Is it proper for a husband/father or wife/mother to leave their family for an extended period of time?
While it is certainly better for a family to always be intact and for the father and mother to always be present, unfortunately life circumstances often demand that a person does need to take a leave of absence, whether for a repeated or occasional work assignment.
For the running of the family, it is a lot less deleterious if it is the father who leaves from time to time. In terms of nurturing the children, the mother is far more central, and her absence would be very difficult for the family to sustain. But a father’s absence often isn’t that damaging.
Still the one thing a father going away must remember is that he has to maintain relationships and make up for the absence. When he is back home, he must make sure to spend extra time with his children and spouse.
In many situations, this arrangement could even be superior. Often we are distracted and not focused on our children’s lives the way we should be. A father who travels but makes sure that when he is back he showers his children with attention could in fact be a better father than the one who is always home – because he’s consciously giving his children what they need and fostering the attachments.
– Rabbi Ben Zion Shafier, founder of The Shmuz
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Ideally, parents and children should live happily and peacefully in harmonious households. Extended separations from family are generally not in the best interest of the parties involved.
But we don’t live in an ideal world, and various non-ideal situations arise that may necessitate separations from the family unit. It sometimes happens that one must travel on extended business trips in order to maintain family financial health. While it would be nice to earn a living without having to travel, not everyone can manage this.
In unfortunate cases of physical or emotional abuse, it may be necessary for the victim to separate from the abuser until the situation can be ameliorated. Separation in extreme cases is not only proper, but absolutely necessary.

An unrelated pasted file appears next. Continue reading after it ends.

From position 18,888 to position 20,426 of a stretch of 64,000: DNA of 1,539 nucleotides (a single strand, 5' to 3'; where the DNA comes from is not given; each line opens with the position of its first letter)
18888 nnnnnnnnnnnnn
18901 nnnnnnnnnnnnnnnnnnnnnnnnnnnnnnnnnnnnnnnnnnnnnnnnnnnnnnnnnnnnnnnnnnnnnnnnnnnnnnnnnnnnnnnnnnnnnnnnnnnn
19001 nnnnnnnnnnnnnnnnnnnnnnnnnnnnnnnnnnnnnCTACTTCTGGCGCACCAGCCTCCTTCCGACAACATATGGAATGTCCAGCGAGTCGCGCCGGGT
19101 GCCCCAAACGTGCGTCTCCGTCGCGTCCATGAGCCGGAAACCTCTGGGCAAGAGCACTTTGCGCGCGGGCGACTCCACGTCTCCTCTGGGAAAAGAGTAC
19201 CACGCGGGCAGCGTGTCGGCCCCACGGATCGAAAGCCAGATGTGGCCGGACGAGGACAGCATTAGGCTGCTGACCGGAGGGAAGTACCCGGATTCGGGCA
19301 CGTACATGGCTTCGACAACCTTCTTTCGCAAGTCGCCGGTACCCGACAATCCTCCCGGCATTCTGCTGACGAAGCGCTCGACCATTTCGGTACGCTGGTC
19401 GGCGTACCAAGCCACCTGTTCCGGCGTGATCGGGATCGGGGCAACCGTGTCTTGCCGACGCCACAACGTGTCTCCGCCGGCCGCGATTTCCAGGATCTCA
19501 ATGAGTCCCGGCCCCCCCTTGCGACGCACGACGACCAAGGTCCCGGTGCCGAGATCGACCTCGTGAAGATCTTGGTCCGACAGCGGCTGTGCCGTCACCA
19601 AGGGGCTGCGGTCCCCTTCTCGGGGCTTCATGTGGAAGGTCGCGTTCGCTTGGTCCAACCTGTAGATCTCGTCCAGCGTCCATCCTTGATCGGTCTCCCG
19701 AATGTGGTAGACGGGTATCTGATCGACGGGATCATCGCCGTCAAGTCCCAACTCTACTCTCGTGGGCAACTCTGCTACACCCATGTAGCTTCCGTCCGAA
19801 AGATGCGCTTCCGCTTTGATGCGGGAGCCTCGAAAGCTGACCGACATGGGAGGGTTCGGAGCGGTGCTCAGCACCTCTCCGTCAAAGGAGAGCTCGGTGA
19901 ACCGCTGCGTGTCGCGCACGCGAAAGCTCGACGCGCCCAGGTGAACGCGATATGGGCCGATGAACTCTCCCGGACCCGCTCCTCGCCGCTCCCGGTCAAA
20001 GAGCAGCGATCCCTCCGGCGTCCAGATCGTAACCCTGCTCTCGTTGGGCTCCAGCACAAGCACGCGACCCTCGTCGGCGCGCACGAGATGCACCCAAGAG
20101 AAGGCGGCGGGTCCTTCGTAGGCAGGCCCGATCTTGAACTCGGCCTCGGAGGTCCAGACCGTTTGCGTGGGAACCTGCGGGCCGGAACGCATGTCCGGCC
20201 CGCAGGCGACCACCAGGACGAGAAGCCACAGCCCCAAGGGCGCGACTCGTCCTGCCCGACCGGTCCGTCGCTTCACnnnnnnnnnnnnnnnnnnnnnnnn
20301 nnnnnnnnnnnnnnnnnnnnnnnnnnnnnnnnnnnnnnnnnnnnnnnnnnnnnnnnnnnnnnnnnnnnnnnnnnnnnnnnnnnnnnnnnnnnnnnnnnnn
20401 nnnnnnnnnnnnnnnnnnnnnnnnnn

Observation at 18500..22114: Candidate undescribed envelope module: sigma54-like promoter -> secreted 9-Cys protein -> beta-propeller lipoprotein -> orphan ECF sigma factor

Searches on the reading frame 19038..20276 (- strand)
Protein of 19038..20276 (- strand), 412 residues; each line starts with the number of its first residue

It is best to follow the advice of Hillel, as recorded in the Pirkei Avot: Don’t judge others until you find yourself in their same situation.
– Rabbi Marc D. Angel, director of the
Institute for Jewish Ideas and Ideals
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It depends on two factors. One: Is the purpose of this absence absolutely necessary, i.e. is it for securing a livelihood that cannot be secured in any other manner or is it for the fulfillment of a mitzvah, such as taking care of a parent that needs extended care that cannot be provided adequately by others. Or is it merely for a purpose that is not really necessary and can be achieved adequately in a manner that does not necessitate the absence.
Two: How will this absence impact on the family left behind, spouse and children? Will the benefit or the absence outweigh the detriment or vice versa? What will be the far-reaching effect on shalom bayis and chinuch? Ascertaining the answers to these questions requires advice from a source of daas Torah since serious halachic and hashkafic issues are involved.
– Rabbi Zev Leff, rav of Moshav Matisyahu,
popular lecturer and educator
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It’s a very relative question and always depends on the details and circumstances.
It is known that the lomdim of old left for great lengths of time, and the Vilna Gaon praised his sons for being away, studying Torah.
However I would argue that today nishtanu hai’itim. Shalom bayis is essential, as is “Veshinantom livanecha” (teaching your children Torah). And while in the past leaving home for long periods was an acceptable norm, today this would be untenable.
Even as one may need to travel for business, every effort should be made to be home for Shabbos. (The Rambam links Shabbos with shalom bayis and that always takes precedence.) Where that is not realistic, then to be mindful that the time away isn’t extended unnecessarily.
I’m not advocating never going away, and often a break is mentally healthy for the sustainability of a relationship. But everything within reason and moderation. Whatever you do – do what works, not just for yourself, but for the benefit of the family unit.
– Rabbi Yitzchak Schochet, popular Lubavitch
lecturer, rabbi of London’s Mill Hill Synagogue